where , denotes for the empirical distribution function of the values corresponding to the true and false null, respectively.
Then in probability and so we have consistency by Theorem 4.7.
Remark 5.14

Suppose that are i.i.d. with distribution function . Then the statement of Theorem 5.13 remains valid if we replace (5.2) by the condition that for all sufficiently large
(5.3) A proof of this statement is given in Section 8.

In the case we need a sequence tending to .

For the DUconfiguration the assumption (5.2) is fulfilled for as long as the necessary condition holds.
As already stated, consistency only holds under certain additional assumptions. In the following we compare consistency of the classical BH test and adaptive tests with an appropriate estimator.
Lemma 5.15
Under some mild assumptions Lemma 5.15 is applicable for the weighted estimator (2.13), see Corollary 5.16(c) for sufficient conditions.
5.1 Combination of generalized Storey estimators
In the following we become more concrete by discussing the combined Storey estimators (2.13) introduced in Section 1. For this purpose we need the following assumption to ensure that (A4) is fulfilled.

Suppose that .
Corollary 5.16
Let (A1), (A5) and the assumptions of Theorem 2.3 be fulfilled. Consider the adaptive multiple test with .

Suppose that . Then (5.1) holds with and
(5.5) 
Suppose that and we have with probability one that
(5.6) for every . Moreover, assume that
(5.7) and all . If there is some and such that
(5.8) where , then we have an improvement of the asymptotically compared to the BenjaminiHochberg procedure, i.e.
(5.9) 
(Consistency) Suppose that the weights are asymptotically constant, i.e. a.s. for all , and fulfil (5.6). Assume that
(5.10) and for all . Moreover, suppose that
(5.11) for some , where . Additionally, assume if . Then (5.1) holds for some and consistency of the BH test implies consistency of the adaptive test. Moreover, if (5.2) holds for and a sequence with then we have always consistency of the adaptive test.
It is easy to see that the assumptions of (c) imply the ones of (b). Typically, the values , , from the false null are stochastically smaller than the uniform distribution, i.e. for all (with strict inequality for some ). This may lead to (5.7) or (5.10).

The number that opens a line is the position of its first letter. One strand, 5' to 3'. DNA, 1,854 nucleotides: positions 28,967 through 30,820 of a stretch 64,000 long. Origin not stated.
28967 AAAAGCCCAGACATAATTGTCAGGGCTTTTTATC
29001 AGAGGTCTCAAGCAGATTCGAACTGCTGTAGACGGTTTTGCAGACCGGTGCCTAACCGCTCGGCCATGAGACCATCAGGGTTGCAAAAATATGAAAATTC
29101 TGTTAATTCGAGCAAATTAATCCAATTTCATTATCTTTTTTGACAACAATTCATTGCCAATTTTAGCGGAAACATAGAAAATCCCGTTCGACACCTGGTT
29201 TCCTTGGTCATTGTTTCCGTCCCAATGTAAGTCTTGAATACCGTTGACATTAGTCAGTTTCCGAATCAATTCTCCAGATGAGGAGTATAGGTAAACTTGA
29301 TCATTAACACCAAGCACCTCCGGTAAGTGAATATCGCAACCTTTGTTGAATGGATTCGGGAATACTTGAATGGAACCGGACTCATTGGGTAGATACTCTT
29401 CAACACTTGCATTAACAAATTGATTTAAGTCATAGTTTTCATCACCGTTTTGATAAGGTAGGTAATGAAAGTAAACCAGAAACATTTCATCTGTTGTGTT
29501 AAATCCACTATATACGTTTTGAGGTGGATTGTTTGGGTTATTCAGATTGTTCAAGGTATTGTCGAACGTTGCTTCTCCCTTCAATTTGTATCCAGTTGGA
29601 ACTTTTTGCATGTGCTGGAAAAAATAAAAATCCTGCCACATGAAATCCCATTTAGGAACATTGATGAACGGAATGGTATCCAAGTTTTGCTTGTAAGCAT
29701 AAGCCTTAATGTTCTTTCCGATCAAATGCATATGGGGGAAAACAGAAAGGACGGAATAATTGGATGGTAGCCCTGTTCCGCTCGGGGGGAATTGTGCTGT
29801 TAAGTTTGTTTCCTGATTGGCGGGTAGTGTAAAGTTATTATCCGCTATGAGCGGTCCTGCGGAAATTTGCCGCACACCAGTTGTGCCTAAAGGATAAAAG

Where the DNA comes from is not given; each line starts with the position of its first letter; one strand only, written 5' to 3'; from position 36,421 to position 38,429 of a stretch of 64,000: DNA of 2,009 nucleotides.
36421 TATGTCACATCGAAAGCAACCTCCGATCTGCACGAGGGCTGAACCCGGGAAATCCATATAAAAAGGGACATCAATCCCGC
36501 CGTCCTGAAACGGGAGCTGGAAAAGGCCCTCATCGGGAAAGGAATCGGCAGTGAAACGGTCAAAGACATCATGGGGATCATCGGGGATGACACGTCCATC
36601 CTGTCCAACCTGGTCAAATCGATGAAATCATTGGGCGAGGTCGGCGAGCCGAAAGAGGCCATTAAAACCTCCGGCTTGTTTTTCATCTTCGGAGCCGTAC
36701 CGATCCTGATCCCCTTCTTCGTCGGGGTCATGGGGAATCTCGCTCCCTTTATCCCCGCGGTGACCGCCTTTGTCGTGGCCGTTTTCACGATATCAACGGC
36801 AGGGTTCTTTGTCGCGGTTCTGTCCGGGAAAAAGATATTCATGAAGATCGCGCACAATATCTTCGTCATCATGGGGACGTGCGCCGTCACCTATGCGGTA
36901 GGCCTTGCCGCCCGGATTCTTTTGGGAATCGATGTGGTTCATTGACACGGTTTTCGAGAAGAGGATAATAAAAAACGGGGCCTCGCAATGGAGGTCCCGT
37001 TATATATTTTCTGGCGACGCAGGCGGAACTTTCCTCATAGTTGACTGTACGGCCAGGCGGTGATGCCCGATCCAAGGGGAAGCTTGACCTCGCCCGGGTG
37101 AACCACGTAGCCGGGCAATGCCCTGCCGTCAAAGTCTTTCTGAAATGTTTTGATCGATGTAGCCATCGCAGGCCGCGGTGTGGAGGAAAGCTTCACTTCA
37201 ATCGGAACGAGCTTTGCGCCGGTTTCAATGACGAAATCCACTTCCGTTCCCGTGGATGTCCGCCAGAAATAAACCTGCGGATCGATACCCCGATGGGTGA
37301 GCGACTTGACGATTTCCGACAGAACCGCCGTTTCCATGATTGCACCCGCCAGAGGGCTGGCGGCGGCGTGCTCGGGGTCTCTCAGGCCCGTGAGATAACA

Remark 5.17
5.2 Asymptotically optimal rejection curve
Our results can be transferred to general deterministic critical values (2.1), which are not of the form (2.7) and do not use a plugin estimator for . To label this case we use . Analogously to Section 4 and Section 9 we define for by setting values from the true null to . By the same arguments as in the proof of Theorem 3.5 we obtain
The first formula can also be found in Benditkis et al. [2], see the proof of Theorem 2 therein. The proof of the second one is left to the reader. By these formulas we can now treat an important class of critical values given by
(5.12) 
A necessary condition for the valid stepup tests is . This condition holds for the critical values (5.12) if
(5.13) 
These critical values are closely related to
(5.14) 
of the asymptotically optimal rejection curve introduced by Finner et al. [13]. Note that the case is excluded on purpose because it would lead to . The remaining coefficient has to be defined separately such that , see Finner et al. [13] and Gontscharuk [18] for a detailed discussion. It is wellknown that neither for (5.12) with and nor for (5.14) we have control of the FDR by over all BI models simultaneously. This follows from Lemma 4.1 of Heesen and Janssen [20] since . However, Heesen and Janssen [20] proved that for all fixed , and there exists a unique parameter such that
where the supremum is taken over all BI models at sample size . The value may be found under the least favorable configuration DU using numerical methods.
By transferring our techniques to this type of critical values we get the following sufficient and necessary conditions for consistency.
6 Least favorable configurations and consistency
Below least favorable configurations (LFC) are derived for the value of the false portion. When deterministic critical values are increasing then the FDR is decreasing in each argument , , for fixed , see Benjamini and Yekutieli [6] or Benditkis et al. [2] for a short proof. Here and subsequently, we use ”increasing” and ”decreasing” in their weak form, i.e. equality is allowed, whereas other authors use ”nondecreasing” and ”nonincreasing” for this purpose. In that case the Dirac uniform configuration DU, see Example 2.1, has maximum FDR, i.e. it is LFC. LFC are sometimes useful tools for all kind of proofs.
Remark 6.19
Our exact moment formulas provide various LFCresults which are collected below. To formulate these we introduce a new assumption

Let be increasing for each coordinate .
Below we are going to condition on . By (BI2) we may write , where represents the distribution of under for , and .
Theorem 6.20 (LFC for adaptive tests)
Suppose that (A2) is fulfilled. Define the vector .

(Conditional LFC)

The conditional FDR conditioned on
only depends on the portion

Comments
There are no comments yet.